RETRONESIA: INDONESIA'S HIGH STYLE REDISCOVERED (Special Edition) by Tariq Khalil
Indonesia’s urban landscapes look pretty much the same wherever you are. Towns cluttered by random structures, old houses left to fade, revamped shophouses masked by modern frontage or high walls too impenetrable for the passer-by to see. Retronesia refreshes this vista of the urban mundane by throwing open the unique history of Indonesia’s stylized buildings from the 1950s and 1960s. This was the time Indonesia burst onto the world scene and wanted its city’s and buildings to reflect a new era with a brave and audacious style. Retronesia takes us on a tour of that time and place stopping at towns and cities once bursting with energy and optimism. Color photographs, oral histories, and archive materials showcase the heyday of Mid-Century modern architecture and the marvel of a nation’s all but forgotten flamboyance. In doing so, the book reveals how modernist western architecture captured the imagination of a boisterous new nation. The result is a cultural and style atlas that gracefully rekindles those forgotten years of building dangerously.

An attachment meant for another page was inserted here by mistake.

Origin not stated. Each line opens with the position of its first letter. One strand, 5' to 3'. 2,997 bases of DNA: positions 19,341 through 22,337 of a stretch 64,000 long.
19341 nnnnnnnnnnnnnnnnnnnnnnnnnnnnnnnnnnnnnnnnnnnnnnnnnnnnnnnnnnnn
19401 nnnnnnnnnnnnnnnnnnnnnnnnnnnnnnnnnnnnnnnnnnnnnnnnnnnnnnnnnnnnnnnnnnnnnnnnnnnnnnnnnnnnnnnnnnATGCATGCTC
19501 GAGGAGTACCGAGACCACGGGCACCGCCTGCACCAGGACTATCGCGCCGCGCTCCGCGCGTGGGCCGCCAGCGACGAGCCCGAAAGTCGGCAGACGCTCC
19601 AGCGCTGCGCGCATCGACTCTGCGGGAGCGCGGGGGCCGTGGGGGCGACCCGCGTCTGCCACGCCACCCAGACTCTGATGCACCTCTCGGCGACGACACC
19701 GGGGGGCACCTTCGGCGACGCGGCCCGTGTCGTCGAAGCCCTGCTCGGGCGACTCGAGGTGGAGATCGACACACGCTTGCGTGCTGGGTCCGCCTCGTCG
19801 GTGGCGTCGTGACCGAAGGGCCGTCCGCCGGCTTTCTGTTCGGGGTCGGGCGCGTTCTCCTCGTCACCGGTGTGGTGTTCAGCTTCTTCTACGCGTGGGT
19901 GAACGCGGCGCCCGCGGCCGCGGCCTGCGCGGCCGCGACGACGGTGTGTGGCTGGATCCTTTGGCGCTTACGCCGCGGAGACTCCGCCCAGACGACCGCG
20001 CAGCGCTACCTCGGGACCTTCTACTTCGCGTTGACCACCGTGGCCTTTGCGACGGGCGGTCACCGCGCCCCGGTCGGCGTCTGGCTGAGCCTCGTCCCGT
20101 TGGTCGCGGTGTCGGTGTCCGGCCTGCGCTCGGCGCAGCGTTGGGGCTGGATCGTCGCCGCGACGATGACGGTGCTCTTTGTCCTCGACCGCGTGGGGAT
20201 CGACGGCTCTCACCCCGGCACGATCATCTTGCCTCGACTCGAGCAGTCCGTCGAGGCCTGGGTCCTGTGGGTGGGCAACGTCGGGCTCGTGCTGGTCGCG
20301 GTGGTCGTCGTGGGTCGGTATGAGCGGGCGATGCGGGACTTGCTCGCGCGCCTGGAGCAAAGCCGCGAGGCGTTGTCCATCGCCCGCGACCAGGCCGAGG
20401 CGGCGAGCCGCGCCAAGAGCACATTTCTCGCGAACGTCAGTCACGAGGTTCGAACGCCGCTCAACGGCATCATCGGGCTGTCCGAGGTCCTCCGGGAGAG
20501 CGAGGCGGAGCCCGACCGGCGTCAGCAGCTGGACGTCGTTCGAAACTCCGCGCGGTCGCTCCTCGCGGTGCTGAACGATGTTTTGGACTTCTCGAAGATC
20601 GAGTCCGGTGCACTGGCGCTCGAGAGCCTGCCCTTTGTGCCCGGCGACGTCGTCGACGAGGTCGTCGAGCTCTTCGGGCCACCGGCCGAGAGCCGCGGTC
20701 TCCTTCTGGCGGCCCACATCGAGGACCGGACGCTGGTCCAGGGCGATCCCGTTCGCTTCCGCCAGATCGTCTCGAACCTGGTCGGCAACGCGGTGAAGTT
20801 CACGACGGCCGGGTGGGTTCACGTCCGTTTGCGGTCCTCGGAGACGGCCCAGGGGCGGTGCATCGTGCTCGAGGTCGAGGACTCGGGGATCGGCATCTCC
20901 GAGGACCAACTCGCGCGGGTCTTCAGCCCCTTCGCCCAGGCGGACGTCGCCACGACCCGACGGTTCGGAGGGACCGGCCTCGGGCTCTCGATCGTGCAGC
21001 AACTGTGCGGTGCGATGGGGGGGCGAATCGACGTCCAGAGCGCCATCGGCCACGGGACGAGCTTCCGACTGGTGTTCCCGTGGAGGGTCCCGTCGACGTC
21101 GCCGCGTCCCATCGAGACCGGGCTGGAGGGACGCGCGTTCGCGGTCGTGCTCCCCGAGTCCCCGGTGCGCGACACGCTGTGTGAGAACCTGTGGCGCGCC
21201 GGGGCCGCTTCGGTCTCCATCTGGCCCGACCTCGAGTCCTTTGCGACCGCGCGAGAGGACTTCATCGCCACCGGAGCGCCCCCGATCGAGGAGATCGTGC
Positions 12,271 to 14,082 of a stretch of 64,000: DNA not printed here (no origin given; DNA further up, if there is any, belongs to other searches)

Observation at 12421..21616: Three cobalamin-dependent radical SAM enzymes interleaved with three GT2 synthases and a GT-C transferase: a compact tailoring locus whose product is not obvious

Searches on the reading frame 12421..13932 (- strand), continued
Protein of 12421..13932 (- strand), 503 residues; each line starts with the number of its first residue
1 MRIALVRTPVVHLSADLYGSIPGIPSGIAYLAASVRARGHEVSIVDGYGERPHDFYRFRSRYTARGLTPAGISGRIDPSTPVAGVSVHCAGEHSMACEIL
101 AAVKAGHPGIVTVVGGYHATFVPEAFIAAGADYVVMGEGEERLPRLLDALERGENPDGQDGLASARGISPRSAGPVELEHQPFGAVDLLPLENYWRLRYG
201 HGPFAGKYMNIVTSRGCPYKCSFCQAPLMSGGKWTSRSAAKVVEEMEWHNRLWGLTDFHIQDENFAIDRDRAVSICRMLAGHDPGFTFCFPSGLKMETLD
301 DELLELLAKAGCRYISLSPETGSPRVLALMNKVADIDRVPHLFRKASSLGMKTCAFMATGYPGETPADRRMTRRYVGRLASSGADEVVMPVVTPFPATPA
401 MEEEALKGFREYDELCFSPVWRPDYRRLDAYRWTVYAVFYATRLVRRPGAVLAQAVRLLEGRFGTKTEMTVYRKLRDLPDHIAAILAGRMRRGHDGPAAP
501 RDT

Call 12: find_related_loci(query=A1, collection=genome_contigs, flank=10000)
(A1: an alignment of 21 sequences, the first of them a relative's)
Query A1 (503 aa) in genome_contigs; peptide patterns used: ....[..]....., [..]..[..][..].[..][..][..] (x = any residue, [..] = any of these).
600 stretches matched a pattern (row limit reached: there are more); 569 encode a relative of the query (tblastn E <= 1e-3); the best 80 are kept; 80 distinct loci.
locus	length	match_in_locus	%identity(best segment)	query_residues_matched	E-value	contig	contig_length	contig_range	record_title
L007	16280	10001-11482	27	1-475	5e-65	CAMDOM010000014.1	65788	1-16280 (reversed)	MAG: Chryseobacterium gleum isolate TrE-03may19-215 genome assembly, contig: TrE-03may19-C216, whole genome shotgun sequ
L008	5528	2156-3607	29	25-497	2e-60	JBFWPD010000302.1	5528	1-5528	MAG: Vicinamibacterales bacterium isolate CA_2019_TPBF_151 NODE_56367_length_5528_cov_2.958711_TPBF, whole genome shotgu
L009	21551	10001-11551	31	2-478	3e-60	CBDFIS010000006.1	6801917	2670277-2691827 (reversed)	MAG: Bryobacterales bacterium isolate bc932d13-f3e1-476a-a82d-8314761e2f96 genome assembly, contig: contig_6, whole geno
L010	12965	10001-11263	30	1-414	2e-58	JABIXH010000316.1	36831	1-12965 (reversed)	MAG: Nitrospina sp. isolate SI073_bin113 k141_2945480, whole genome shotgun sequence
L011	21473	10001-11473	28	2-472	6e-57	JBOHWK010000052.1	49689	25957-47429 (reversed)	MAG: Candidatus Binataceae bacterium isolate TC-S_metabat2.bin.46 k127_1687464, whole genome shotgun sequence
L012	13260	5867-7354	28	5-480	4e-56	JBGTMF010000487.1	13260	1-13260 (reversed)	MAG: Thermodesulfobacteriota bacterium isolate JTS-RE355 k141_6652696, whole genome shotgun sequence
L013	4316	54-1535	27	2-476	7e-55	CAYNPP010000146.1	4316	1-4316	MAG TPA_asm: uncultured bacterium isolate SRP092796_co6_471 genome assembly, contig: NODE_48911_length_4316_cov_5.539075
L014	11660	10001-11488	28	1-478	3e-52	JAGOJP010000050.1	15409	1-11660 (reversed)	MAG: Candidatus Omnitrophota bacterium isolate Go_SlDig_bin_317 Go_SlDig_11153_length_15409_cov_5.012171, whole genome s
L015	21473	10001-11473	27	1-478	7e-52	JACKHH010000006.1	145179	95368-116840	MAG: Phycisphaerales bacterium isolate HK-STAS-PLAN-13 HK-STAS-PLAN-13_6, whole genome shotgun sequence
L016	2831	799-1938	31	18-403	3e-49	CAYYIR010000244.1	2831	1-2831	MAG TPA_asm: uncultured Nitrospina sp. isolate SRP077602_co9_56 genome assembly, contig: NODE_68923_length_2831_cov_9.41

Tariq Khalil’s narrative photographs focusing on buildings and their histories have been exhibited in Dubai, Pakistan, Greece, and across the UK. Depot Daylight, his first solo exhibition in London in 2005, was a monochromatic study of railway buildings scattered across the UK. Tariq then embarked on a two-year journey to document Places Were Home, a visual study of the fate of abandoned properties on both sides of the India-Pakistan border. An original work, Places traced the fate of some winners and losers in the vast land swap following independence. Places were first exhibited as a solo show at Asia House London in 2007 then became part of an international group show with noted artists under Green Cardamom’s Lines of Control between 2008 and 2009. Retronesia was first exhibited as a solo work-in-progress at the Jakarta Architecture Trienniale in 2012 and after some six years in the making, is Tariq’s most ambitious project to date.
21.5 x 31 cm (Portrait)